In the absence of the new invention, total welfare is the present value of the sum over time of the difference between consumer benefits and producer costs:
On the other hand, if there is an invention which is granted a patent of length T welfare is:
where AB are the benefits accruing to new consumers who consume the good at the new lower price.
The first term in (7.10) is the cost of the new invention. The second term is the present value of the surplus that consumers continue to enjoy during the life of the patent. The third term is the present value of the firm's profit as a result of being able to sell the good at (just below) the current market price P but produce at a marginal cost of zero during the life of the patent. The final term is the present value of consumer benefits from being able to consume the good at a price of zero once the patent has expired.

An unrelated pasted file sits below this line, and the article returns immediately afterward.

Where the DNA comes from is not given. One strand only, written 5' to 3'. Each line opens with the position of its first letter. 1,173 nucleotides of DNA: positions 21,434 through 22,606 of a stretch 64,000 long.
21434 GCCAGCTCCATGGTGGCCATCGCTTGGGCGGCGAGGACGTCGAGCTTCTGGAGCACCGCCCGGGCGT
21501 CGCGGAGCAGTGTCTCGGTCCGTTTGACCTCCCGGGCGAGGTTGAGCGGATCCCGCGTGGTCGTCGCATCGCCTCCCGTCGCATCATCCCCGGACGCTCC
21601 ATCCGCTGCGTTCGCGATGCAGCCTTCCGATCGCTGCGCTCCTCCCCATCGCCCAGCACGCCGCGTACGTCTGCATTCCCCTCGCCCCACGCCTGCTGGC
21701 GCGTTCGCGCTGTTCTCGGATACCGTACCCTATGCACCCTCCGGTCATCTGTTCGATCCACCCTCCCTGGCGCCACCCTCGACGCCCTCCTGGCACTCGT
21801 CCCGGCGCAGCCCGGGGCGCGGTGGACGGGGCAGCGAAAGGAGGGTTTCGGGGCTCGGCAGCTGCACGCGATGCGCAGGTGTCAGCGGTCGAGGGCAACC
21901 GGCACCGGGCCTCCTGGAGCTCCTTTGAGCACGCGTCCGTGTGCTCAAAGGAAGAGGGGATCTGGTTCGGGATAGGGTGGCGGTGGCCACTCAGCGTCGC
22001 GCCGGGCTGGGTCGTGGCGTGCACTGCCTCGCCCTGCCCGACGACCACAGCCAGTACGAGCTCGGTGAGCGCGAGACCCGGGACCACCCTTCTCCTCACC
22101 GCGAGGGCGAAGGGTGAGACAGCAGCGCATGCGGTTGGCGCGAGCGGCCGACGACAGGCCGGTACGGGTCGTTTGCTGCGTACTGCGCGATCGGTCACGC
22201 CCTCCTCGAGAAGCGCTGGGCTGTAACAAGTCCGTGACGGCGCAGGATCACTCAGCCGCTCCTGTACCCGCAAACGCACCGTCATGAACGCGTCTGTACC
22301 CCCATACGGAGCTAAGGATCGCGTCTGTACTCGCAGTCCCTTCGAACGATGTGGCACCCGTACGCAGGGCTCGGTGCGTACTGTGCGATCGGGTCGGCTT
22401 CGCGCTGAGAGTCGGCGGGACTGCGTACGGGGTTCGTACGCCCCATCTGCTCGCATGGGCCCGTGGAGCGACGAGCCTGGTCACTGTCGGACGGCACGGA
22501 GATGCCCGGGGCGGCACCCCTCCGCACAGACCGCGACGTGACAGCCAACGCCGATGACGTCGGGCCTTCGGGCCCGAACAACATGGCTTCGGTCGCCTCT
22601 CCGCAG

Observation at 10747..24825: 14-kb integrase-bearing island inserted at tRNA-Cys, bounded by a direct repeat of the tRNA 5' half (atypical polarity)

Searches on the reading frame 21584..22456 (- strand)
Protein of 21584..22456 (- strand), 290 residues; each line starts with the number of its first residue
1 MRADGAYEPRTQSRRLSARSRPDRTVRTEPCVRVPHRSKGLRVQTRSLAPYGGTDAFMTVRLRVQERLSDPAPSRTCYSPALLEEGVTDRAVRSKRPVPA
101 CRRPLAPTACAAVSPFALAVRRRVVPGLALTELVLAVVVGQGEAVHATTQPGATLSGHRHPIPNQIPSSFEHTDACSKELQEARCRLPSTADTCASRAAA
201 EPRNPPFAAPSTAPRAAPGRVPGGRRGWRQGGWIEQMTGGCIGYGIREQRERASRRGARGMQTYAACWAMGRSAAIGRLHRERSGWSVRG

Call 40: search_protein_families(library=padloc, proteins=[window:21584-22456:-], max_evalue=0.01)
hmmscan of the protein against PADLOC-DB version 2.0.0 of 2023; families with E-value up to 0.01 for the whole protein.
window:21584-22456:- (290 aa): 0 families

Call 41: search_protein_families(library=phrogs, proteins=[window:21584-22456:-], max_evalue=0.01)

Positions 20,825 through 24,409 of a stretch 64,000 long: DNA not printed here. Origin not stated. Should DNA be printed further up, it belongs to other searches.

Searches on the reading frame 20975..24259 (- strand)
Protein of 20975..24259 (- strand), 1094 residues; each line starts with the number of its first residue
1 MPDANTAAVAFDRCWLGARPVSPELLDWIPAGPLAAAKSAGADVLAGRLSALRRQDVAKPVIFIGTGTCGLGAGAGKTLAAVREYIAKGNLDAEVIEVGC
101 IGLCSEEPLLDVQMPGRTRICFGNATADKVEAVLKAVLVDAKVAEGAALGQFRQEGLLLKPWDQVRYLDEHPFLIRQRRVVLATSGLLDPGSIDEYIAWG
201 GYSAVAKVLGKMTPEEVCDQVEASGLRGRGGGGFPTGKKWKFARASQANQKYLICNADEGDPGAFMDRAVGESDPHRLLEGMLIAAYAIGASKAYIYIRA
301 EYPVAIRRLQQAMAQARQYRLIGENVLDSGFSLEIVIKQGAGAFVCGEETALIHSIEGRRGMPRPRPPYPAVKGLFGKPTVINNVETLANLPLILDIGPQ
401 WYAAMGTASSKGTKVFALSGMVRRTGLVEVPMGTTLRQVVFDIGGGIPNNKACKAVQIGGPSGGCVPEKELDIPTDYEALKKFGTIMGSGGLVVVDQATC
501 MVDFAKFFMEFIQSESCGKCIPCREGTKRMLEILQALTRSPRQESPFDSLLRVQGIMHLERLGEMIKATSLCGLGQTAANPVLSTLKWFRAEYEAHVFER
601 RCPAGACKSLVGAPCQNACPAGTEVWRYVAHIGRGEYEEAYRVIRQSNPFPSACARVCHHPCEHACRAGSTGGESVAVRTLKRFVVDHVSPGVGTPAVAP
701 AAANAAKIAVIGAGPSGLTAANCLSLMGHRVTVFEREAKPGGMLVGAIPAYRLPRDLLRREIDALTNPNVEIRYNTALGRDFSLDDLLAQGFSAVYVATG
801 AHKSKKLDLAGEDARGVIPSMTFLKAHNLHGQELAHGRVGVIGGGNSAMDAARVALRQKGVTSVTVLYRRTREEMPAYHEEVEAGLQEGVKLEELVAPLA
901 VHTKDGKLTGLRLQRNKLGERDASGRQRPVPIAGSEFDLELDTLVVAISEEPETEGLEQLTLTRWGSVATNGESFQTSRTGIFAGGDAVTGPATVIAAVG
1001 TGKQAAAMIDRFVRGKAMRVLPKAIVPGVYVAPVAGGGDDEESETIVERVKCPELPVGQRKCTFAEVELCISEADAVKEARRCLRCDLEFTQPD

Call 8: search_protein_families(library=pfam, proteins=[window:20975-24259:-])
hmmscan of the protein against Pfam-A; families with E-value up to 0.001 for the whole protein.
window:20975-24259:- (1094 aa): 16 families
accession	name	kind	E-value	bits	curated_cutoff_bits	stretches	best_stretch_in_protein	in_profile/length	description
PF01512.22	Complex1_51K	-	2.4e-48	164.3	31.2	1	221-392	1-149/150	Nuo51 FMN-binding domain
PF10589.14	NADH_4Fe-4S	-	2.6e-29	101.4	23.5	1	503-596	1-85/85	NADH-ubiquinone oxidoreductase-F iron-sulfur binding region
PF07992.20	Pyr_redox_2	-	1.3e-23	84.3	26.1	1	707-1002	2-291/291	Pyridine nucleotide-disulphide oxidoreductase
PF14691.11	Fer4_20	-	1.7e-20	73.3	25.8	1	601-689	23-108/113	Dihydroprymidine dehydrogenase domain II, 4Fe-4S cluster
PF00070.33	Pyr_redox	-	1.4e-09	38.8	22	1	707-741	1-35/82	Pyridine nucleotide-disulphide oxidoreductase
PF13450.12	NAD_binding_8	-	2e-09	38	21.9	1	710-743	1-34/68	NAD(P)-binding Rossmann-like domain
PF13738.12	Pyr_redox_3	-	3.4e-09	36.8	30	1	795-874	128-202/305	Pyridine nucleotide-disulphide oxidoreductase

Equation (7.10) can be simplified to:
New inventions are not always welfare-improving, even if they make consumers better off - innovation only improves welfare if its benefits exceed its costs. Therefore, welfare is higher from the invention only if:
Equation (7.12) states that for a patent of length T it is efficient for the invention to take place if the present value of the sunk costs is less than the present value of the reduction in marginal production costs, plus the present value of additional consumption benefits. The sum on the right-hand side is therefore a measure of the benefits of innovation, whereas the term on the left-hand side is the cost of innovation. For the remainder of this section, we assume that there is a positive value T such that the condition in (7.12) holds.